World of Warcraft anyone? Ask big data guy Jason Anderson, the head of research at Blizzard Entertainment, whose Twitter handle is @dirkgently, after Douglas Adams’ holistic detective. Blizzard’s strategic goal is to create the most epic entertainment. With that as the goal, they need to know “What would make our games more epic for you?” and as such, everything they do organizes around this single strategic question. You want holistic? Blizzard collects terabytes of information weekly on their gamers. They dedicate themselves to refining their understanding of their audience, positioning, competitive threats and gamer satisfaction. Here are some of the critical pebbles:

  • Who are these gamers? While 50% of them have avatars that are female, ~80% of them are male. The average gamer spends 20 to 30 hours a week playing World of Warcraft. The gamers live everywhere, making it a truly global base: at any given time, gaming activity can be seen throughout the U.S., Europe and Asia. Their real-life friends and their gaming-life friends overlap significantly: the most engaged are the ones who spend the most time with their friends. If their friends quit the game, they all seem to move on to other activities. Blizzard wrestles with issues such as: should World of Warcraft be an easy or hard game? Is ‘easy’ better or is ‘hard’ better? While ‘easier’ may take less time required to accomplish something, big wins don’t feel as legendary. While ‘harder’ is alienating of the casual user with less leisure time, it has a greater emphasis on skill competition. Cater to one and you’ll lose the other.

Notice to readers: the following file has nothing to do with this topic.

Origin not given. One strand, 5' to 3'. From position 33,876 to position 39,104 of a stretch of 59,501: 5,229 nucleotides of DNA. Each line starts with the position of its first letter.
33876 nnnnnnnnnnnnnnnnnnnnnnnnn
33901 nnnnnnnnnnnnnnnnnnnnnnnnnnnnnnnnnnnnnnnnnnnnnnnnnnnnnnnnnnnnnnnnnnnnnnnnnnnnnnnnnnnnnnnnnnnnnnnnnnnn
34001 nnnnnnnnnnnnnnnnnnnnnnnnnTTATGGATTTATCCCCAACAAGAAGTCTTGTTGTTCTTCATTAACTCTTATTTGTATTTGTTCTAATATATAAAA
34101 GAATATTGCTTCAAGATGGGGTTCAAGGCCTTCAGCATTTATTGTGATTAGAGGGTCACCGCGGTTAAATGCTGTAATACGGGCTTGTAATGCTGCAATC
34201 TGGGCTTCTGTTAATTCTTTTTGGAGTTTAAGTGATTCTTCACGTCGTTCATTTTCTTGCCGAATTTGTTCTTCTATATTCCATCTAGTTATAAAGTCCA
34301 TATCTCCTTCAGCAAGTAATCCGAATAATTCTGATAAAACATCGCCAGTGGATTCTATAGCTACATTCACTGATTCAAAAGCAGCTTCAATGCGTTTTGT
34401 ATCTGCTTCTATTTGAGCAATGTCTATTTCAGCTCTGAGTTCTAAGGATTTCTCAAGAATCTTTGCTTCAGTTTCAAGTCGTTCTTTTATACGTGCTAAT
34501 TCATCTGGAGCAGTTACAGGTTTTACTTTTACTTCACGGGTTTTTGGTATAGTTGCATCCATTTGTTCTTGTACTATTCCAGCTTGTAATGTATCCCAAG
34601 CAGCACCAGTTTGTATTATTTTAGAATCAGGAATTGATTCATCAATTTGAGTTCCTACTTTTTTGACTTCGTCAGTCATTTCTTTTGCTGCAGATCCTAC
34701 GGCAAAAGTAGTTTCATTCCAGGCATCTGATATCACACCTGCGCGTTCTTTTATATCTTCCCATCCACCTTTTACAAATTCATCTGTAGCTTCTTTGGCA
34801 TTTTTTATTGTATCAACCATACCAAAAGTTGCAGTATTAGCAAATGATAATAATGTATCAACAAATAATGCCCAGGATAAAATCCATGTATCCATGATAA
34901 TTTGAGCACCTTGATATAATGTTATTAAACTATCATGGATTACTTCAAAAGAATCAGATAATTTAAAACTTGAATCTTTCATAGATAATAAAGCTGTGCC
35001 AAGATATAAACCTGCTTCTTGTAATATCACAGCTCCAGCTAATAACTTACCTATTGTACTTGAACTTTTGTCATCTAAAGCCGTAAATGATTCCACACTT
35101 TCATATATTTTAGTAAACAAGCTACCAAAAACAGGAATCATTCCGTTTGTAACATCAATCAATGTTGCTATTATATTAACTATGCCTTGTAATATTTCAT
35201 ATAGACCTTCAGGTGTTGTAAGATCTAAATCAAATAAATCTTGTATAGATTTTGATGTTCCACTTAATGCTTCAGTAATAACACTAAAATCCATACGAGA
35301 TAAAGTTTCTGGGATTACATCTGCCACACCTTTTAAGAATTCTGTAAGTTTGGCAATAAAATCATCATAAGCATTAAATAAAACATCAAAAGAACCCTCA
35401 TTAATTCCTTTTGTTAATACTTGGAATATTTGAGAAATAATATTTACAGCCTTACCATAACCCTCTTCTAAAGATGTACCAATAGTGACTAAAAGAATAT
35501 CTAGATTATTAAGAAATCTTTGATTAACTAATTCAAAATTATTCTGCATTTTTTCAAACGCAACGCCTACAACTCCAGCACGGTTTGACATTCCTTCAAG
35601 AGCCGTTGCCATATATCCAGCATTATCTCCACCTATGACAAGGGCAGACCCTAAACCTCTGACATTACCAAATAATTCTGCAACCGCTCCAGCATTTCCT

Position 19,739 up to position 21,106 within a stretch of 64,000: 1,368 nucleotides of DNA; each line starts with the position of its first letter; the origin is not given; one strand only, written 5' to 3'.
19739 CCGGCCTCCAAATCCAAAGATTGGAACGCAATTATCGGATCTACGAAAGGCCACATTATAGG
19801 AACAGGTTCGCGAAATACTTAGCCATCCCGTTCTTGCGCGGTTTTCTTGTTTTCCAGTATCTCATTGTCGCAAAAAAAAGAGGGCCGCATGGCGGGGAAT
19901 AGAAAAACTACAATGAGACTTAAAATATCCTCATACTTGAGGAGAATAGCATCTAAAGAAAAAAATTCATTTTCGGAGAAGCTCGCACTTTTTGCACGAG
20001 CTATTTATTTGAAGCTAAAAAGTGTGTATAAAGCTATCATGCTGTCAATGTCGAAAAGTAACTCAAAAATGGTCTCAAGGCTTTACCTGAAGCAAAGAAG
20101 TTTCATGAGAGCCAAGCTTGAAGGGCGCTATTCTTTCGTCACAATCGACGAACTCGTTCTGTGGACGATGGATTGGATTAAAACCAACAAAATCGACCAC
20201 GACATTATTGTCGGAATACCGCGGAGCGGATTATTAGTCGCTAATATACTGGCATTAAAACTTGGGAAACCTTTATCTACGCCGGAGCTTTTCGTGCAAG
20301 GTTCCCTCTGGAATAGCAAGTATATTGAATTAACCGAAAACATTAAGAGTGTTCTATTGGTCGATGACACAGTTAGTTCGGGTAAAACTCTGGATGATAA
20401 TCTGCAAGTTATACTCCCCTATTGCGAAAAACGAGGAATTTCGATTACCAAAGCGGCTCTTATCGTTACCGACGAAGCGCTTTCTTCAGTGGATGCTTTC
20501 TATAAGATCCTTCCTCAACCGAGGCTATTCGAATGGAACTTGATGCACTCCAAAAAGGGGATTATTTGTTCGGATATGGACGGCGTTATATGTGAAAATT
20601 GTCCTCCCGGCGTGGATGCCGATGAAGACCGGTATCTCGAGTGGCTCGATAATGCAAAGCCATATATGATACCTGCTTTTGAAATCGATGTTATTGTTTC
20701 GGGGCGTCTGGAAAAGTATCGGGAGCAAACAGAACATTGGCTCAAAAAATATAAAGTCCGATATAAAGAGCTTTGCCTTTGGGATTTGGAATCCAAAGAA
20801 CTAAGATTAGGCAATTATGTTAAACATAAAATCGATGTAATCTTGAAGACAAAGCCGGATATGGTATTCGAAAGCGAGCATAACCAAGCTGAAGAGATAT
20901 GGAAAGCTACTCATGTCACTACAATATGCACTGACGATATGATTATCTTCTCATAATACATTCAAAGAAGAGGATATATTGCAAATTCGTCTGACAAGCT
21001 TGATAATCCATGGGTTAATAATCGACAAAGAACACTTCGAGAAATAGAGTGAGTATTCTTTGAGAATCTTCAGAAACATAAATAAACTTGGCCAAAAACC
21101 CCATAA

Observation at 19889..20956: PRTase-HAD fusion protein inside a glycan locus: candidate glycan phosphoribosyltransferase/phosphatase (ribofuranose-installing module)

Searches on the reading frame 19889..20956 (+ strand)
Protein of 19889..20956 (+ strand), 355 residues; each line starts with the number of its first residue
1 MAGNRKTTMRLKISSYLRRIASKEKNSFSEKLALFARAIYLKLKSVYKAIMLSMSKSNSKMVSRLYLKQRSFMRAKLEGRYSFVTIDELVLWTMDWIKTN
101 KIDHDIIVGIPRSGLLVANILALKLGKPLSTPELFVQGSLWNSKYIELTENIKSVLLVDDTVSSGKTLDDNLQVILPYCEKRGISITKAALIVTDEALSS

• Why do they play? Some adopt a PvP (Player vs Player) play style. The other segments that World of Warcraft has defined include the Hardcore PvP, Casual PvP, the Soloer and the Advanced Soloer, the Casual Player, the Generalists and the Completionists. Some gamers work with the primary motivation of collecting rare items and pets.
  • Who is World of Warcraft’s competition? While it’s not intuitive to the uninitiated, the true competition is anything takes gobs of leisure time: sporting events, comics, etc.

Concentrating on these research pebbles produces bam-bam results for Blizzard!


Sand, of course, is the day-to-day continuous gritty war of listening and tweaking products, programs, positions and experience to make it ever more authentic, relevant, compelling to elicit that gut “I have to have this” feeling. Or, in the case of MTV, that “I have to watch this” feeling.